I’ve had an epiphany of sorts – that leadership dots isn’t about dots at all rather it’s about being the string. The dots that I connect – and others learn to connect as a result of reading these blogs – are common, everyday occurrences that everyone sees. Where the difference (dare I say, magic) comes in is when you act as the string to see the connections between things.

People have written to me saying that they have “dot eyes” and share examples of things that I may use in future leadership dots (I love that!). Really what they mean is that they are acting as the string – making linkages between things that otherwise appeared random or disconnected.

I have written before and preached many times about the value of stringing pearls together to make a necklace – meaning that often organizations have disparate programs, messages or services that would be much stronger if their common theme was made explicit. This is another way of saying “be the string.”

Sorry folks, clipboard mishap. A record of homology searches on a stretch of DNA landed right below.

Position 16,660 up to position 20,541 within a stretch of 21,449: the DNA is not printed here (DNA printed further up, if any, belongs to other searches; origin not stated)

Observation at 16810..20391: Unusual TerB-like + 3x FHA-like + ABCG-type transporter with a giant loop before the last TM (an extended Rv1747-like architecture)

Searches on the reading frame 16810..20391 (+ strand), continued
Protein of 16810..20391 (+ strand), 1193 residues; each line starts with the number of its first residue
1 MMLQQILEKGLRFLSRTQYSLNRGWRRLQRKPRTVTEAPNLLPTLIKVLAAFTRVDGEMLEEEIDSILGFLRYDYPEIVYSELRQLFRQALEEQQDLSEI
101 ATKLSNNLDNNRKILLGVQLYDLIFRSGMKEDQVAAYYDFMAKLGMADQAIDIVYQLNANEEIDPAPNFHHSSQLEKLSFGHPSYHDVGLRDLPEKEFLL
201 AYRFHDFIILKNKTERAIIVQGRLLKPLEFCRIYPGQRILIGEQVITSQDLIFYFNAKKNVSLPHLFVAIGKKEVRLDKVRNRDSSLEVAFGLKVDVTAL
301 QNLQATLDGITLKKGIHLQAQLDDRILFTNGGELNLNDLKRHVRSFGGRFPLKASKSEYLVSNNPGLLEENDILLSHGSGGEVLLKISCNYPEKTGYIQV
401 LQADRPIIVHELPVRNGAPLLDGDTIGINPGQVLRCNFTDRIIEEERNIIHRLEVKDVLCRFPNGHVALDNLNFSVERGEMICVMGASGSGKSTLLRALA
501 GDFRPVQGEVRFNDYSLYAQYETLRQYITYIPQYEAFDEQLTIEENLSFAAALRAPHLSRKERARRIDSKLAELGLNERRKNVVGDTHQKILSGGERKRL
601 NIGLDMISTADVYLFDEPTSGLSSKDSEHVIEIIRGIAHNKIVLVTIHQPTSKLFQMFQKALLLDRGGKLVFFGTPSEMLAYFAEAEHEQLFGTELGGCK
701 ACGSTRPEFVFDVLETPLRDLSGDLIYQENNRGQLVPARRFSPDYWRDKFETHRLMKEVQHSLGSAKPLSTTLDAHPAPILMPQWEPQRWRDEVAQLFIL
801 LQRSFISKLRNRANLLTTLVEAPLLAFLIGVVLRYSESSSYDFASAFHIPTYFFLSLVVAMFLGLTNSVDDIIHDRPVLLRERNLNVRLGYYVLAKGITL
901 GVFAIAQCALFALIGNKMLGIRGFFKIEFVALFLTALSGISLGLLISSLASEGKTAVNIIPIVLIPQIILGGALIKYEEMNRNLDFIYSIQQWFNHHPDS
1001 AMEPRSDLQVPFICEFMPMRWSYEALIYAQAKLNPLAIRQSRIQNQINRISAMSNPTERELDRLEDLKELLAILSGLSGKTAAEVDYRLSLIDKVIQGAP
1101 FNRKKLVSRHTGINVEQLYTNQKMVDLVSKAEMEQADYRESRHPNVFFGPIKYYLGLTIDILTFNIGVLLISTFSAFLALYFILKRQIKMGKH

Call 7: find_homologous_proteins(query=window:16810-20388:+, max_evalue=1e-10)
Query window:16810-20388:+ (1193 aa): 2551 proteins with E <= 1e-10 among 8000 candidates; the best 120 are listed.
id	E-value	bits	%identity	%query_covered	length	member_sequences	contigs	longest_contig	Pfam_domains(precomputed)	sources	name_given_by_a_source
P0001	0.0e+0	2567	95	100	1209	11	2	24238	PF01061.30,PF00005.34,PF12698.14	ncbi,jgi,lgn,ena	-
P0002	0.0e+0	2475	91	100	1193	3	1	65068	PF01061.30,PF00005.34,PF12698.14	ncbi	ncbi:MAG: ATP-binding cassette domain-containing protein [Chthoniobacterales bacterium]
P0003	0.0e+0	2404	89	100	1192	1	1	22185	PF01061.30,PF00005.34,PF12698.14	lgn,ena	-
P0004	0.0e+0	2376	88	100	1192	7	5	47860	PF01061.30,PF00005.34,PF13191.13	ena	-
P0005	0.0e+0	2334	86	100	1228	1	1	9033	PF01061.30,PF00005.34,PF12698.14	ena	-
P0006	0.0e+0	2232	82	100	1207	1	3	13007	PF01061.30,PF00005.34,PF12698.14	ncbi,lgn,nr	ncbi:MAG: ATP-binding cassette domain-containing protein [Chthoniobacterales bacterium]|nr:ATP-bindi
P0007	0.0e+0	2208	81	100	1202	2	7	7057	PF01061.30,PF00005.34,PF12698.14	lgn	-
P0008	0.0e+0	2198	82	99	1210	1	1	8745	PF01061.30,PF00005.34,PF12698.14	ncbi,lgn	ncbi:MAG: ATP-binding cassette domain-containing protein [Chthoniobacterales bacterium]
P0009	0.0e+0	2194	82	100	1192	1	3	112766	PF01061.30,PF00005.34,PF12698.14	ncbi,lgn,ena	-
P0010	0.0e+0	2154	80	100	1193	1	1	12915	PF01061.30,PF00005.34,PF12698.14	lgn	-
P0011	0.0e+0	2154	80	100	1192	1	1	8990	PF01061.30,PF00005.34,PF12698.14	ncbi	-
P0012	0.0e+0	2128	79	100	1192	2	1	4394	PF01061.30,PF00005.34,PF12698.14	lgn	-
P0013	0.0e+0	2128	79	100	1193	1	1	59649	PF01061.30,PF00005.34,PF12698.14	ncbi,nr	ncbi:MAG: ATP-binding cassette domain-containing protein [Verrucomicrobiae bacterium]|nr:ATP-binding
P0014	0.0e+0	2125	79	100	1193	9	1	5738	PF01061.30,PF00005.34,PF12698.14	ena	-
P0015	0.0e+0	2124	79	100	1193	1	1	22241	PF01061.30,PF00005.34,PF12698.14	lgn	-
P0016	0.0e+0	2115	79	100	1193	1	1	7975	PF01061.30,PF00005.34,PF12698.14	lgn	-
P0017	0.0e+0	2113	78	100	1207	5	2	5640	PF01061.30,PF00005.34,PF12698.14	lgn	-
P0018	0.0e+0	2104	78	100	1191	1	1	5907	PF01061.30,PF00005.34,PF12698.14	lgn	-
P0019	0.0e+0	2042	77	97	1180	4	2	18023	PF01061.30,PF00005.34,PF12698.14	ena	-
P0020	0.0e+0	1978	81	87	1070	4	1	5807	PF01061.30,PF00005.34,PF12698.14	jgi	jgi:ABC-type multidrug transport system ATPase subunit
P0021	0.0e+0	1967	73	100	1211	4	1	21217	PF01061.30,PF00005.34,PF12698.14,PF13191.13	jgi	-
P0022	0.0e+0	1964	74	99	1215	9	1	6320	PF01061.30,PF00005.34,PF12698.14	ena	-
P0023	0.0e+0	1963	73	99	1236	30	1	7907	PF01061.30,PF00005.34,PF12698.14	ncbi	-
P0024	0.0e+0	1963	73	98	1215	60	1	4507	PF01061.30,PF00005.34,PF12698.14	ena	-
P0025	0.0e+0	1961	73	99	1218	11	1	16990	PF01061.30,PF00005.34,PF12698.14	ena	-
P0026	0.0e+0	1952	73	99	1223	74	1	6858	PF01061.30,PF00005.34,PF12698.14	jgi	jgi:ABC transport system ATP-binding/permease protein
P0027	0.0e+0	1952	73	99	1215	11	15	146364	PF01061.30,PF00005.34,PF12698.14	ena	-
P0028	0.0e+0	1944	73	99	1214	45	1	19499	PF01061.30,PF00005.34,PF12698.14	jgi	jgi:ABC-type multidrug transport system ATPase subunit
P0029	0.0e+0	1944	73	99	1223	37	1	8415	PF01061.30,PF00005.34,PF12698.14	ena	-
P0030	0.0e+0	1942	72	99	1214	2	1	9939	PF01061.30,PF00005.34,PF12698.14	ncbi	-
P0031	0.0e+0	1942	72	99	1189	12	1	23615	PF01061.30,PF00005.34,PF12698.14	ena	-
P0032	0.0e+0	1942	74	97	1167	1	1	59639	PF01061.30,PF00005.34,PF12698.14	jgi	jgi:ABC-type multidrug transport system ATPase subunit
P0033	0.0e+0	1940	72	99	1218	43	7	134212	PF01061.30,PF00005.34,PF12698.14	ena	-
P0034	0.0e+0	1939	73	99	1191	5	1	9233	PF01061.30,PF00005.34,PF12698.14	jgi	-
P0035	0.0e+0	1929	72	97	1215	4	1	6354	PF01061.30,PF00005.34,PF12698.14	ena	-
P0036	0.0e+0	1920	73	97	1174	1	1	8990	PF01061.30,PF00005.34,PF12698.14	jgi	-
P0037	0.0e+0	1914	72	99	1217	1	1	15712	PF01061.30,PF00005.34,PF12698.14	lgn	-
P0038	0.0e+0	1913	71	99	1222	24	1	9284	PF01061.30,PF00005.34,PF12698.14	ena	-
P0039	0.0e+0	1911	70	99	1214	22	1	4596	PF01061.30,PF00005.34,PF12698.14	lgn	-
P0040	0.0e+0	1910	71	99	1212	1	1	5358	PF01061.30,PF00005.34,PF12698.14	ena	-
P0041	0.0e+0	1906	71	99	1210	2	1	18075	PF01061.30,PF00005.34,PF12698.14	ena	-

My new answer to “what do you do?” is “I’m the string” for organizations: helping align values and vision; teaching/training to make theories relevant and applicable for participants; coaching/consulting to connect solutions to problems; writing grants or proposals that tie together elements of what is and what’s possible, and sharing daily leadership dots to provide examples of “the string” in action.

I hope that through reading the dots, you cultivate skills that allow you to be the string as well.

(Even my logo is a few dots and primarily string!)

 

About the Author leadership dots by dr. beth triplett

I'm the chief connector at leadership dots where I serve as "the string" for individuals and organizations. Like stringing pearls together to make a necklace, "being the string" is an intentional way of thinking and behaving – making linkages between things that otherwise appear random or unconnected – whether that be supervising a staff, completing a dissertation or advancing a project in the workplace. I share daily leadership dots on my blog to provide examples of “the string” in action. I use the string philosophy through coaching, consulting and teaching to help others build capacity in themselves and their organizations. I craft analogies and metaphors that help people comprehend complex topics and understand their role in the system. My favorite work involves helping those new to supervision or newly promoted supervisors build confidence and learn the skills necessary to effectively lead their team.

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